According to, “The term rein-force means to strengthen, and is used in psychology to refer to any stimulus which strengthens or in-creases the probability of a specific response.” Psychologists recognize four types of reinforcement: positive, negative, punishment and extinction.

In general, positive reinforcement has proven to be the most effective means of behavior modification or to get a certain behavior to be performed. This involves giving a reward upon completion of a goal or speaking in a positive and encouraging manner in an attempt to achieve the desired outcome. Negative reinforcement involves an unpleasantness of some sort if the task is not completed, such as parental nagging of a child. Once the child per-forms the task, for example, the negative reinforcement of nagging is eliminated. Punishment is a term that we are all familiar with, and extinction is, according to, “The disappearance of a previously learned behavior when the behavior is not reinforced.”

The USGTF has long recognized the good that comes from positive reinforcement, and since its inception in 1989 has said that encouragement (positive reinforcement) rather than criticism (negative reinforcement) is far more desirable. Hopefully there aren’t any teachers out there engaging in punishing their students! But then again, we do hear sad stories of parents punishing their children for not succeeding in athletics. Perhaps they make the child run, or take away some privileges, but as those of us who are knowledgeable know, punishing a child for athletic failure is a sure way to have an ex-athlete for a child.

In athletics today, there is a great emphasis on “players’ coaches,” which means that the coach is sensitive to the needs and emotions of the members on theteam. Gone are the days of the coach who yelled constantly at his players, berating them for each and every mistake, and being tone-deaf to the squad’s desire to be guided with a gentler hand. While today’s sports coaches can still be demanding in terms of performance and effort, they are expected to develop personal relationships with each player and to have an empathy for those players. One of the great truths to coaching is that a coach needs to know when to give someone a figurative kick in the butt and when to give a pat on the back. Coaches who only know how to kick derrieres probably won’t last long in today’s world. They need to be able to give positive reinforcement as part of their coaching repertoire.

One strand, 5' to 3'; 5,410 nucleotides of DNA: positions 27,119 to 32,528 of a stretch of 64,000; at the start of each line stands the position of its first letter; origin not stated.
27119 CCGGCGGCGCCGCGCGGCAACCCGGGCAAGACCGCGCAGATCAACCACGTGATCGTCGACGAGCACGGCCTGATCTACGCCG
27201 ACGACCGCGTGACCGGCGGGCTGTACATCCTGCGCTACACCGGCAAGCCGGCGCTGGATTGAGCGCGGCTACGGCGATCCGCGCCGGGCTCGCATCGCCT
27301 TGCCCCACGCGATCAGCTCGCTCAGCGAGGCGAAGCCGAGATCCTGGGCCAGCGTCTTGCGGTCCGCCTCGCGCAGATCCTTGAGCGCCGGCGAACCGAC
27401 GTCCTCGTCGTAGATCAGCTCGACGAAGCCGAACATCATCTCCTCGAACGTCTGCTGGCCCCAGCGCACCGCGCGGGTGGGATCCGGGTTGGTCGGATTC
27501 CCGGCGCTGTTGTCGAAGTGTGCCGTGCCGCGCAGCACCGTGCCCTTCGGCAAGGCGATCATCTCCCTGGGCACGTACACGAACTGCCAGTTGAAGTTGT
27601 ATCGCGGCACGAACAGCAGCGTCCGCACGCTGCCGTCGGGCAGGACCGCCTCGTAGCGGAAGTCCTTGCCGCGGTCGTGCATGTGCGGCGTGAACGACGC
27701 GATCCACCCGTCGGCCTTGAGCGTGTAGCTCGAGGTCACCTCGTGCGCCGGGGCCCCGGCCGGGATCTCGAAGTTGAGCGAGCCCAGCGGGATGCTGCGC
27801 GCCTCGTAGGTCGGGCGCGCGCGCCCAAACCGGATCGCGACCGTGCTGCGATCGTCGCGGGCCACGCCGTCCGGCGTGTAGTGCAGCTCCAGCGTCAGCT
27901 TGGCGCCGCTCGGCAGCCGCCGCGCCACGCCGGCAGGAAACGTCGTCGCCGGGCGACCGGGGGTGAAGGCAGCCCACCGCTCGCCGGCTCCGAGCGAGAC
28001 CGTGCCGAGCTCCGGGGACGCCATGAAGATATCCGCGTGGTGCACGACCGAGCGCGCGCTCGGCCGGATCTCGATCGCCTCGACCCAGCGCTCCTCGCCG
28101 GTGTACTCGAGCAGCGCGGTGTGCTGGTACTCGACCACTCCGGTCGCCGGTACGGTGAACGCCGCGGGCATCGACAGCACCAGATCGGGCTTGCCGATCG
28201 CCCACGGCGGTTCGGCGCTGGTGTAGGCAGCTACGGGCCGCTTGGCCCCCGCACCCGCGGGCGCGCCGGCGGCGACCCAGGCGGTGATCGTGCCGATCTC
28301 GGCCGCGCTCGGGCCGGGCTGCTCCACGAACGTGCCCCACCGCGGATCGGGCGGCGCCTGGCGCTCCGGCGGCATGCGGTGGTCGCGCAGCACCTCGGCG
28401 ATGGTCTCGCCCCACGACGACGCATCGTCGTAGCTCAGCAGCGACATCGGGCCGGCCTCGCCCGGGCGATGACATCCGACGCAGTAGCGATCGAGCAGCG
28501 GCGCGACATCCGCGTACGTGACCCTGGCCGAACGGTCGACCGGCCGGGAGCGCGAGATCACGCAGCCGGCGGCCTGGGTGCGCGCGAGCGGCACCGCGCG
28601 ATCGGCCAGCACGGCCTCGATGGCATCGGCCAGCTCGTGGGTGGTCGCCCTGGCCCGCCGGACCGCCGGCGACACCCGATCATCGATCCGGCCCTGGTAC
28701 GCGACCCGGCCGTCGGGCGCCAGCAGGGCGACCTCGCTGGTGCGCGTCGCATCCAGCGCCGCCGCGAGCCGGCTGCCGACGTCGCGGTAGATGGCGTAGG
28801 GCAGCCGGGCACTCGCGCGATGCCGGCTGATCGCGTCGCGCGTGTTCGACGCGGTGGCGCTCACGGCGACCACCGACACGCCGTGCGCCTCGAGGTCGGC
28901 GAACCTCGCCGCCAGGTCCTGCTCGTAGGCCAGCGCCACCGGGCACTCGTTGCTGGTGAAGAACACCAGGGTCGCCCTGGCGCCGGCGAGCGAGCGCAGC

In line with giving positive reinforcement, compliments are an important way of achieving this. When was the last time you felt badly when someone gave you a genuine compliment? You may have felt not worthy or de-serving, but deep down we all enjoy a compliment that some-one gives us. It boosts our self-esteem and gives us confidence that we are on the right track.

As golf coaches and teachers, we see that the majority of our clientele want nothing more than to enjoy the game. Many of our students are already self-conscious about their golf games; they don’t want to be embarrassed on the course. It’s also not rare for some students to not want to see themselves on video, thinking that their swing is one of the worst there is and looks silly to outside observers. A few compliments during a video review session most certainly will help with a student’s attitude and perhaps give them some newly found encouragement and excitement.

Compliments must be sincere. Telling a student that their swing is one step away from being tour caliber – when they are a30-handicapper – is false flattery that we must avoid. Fortunately, most of us know that. But even30-handicappers have elements in their game that are worthy of complimenting.

Compliments can also help to mitigate the negative feelings associated with giving necessary negative information to a student. USGTF member Ben Bryant has written about the “compliment sandwich,” in which the negative information is preceded and followed by a compliment. An example: “Tom, I really like the way you’re swinging in balance, but we need to improve your release through impact because you have a tendency to flip your trail hand underneath. The good news is you’re already off to a good start because you have a good grip.”

Compliments are also beneficial to the giver of the compliment, because most of us enjoy making people feel good. So complement your teaching with compliments – it gets results!

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